Announcement

Collapse
No announcement yet.

I found a new (to me) use for the CNC

Collapse
X
 
  • Filter
  • Time
  • Show
Clear All
new posts

  • I found a new (to me) use for the CNC

    A new project, turned biz, had me out looking for a firm to do small, but simple PC boards. As we are on a short start up budget, and the board is a very small part of the device, we only need runs of a few dozen at a time. Understandably, the local shops doing such work required to much $'s for them, so it was time for plan B, do them ourselves.

    I made a few prototypes with the etch proccess and found it very time consuming aligning the parts to be soldered correctly. Six of the 8 parts require high accuracy in their locations in order to fit nicely through holes in the face plate when it is attached. The etching proccess is also messy and time consumming. Time for revision 1 to plan B...

    Around 2:00 am it hit me in my sleep (naturaly). Why not make the entire PC board on the CNC, and do so complete with tiny little pockets to line up all components for placement. Copper clad board is .07 thick (including the copper). I am pocketing .03 for components and .01 to remove the copper where needed. I nest the parts and can complete 24 boards in about 40 minutes. One trick is to not try to remove ALL the copper that is not needed. Just cut a line between parts not to be connected and leave the rest of the copper on the board so as to not waste additional cutting time. Holes are all done in the same cycle also.

    Maybe this info can be of help for some of you.
    Stay Safe

  • #2
    One more thing on above post guys. If going to use the mill to draw with resist ink for etching a board, be certain to set your Z offset correctly. The resist ink markers make a huge mess when its driven into the work peice.
    Which brings up a question. If it makes a squishy sound instead of a big crunch or bang, is it still considered a crash?

    If so then consider me crashed.

    [This message has been edited by lotsa luck (edited 04-12-2005).]
    Stay Safe

    Comment


    • #3
      <font face="Verdana, Arial" size="2">Originally posted by lotsa luck:
      One more thing on above post guys. If going to use the mill to draw with resist ink for etching a board, be certain to set your Z offset correctly. The resist ink markers make a huge mess when its driven into the work peice.
      Which brings up a question. If it makes a squishy sound instead of a big crunch or bang, is it still considered a crash?

      [This message has been edited by lotsa luck (edited 04-12-2005).]
      </font>

      There's a guy I used to work with that somehow scavenged such a thing from one of his previous employers. It looked to me less like a mill and more like a flatbed plotter, but with a Dremel-like thing in the head, with a very small milling-type bit. It was hooked up to a PC printer port, and used to make short runs of prototype circuit boards. I've seen finished product, and it looks a little different from the average PCB because you don't need to remove *all* copper, like you said. One problem I envision, however, is that you might want to protect the remaining copper somehow. (Fabricated PCBs are plated all over with solder and/or gold, usually)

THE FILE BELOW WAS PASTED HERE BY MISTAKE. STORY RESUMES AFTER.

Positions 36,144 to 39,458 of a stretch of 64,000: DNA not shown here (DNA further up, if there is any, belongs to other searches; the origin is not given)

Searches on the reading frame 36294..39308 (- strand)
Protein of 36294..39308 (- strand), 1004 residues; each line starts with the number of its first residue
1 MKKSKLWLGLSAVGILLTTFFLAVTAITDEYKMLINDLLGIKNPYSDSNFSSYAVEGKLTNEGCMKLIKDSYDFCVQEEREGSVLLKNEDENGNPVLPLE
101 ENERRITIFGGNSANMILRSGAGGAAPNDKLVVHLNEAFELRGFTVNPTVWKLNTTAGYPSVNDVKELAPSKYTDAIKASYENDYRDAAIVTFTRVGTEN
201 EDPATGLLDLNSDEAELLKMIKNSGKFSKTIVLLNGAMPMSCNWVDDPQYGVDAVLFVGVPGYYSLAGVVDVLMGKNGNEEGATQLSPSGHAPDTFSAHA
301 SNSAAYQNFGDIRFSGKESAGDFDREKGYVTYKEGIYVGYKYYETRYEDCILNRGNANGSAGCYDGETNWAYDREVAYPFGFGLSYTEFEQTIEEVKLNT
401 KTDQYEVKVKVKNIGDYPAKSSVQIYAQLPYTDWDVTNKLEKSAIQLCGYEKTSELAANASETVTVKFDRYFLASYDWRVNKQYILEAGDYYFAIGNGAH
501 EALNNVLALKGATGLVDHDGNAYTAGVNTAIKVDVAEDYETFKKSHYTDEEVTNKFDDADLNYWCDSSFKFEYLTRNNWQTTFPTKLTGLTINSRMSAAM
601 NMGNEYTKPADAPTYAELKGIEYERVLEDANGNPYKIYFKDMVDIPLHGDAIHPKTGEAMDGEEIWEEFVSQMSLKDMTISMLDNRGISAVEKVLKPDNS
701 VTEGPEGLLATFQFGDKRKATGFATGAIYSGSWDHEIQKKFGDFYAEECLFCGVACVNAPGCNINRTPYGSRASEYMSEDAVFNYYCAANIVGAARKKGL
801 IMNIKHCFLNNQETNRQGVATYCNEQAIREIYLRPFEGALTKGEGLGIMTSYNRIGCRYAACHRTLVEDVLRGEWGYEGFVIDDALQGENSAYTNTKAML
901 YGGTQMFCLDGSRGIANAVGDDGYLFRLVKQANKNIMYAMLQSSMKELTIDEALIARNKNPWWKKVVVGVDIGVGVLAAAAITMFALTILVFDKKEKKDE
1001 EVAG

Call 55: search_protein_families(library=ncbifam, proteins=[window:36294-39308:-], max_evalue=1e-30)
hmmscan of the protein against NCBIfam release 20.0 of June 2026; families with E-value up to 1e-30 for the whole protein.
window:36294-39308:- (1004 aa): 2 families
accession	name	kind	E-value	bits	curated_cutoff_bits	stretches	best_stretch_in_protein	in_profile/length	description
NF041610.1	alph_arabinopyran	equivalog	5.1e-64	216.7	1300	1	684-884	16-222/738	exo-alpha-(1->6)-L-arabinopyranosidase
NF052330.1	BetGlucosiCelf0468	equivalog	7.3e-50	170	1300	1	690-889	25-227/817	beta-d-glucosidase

Otherwise, for small runs, I'd say you've hit upon an excellent solution. OTOH, when you can run the budget up a little, check out the following:
      www.expresspcb.com

      Ya download their special software, lay the board out with it, and then use the result to order boards online. I use it for my home-project prototypes when the board is fairly simple. Last I checked, there were certain size constraints, but it's quick and cheap for what you get.

      -M


      The curse of having precise measuring tools is being able to actually see how imperfect everything is.

      Comment


      • #4
        Thanks for the link, but the locating problem of the high output LED's would still be a problem. These LED's are not standard to any current parts size/layout they have in the program and MUST be located an accurate distance from center point of the board. Costs need to be under $.50 per board prior to component placement. Also, the entire board is potted into place for water proofing so the board gets embeded in potting compound thus needing no corosion protection of the copper.

        Thanks again for the link.

        [This message has been edited by lotsa luck (edited 04-12-2005).]
        Stay Safe

        Comment


        • #5
          Been there, done that, worked great; it is, however, slow... (I use my MaxNC 10 for this)

          Comment


          • #6
            From the little I know cnc board were done like this for quite some time aleady, Now the spray on layering paint teunique is the cheap way to go. Or so ive been told.

            Comment

            Working...
            X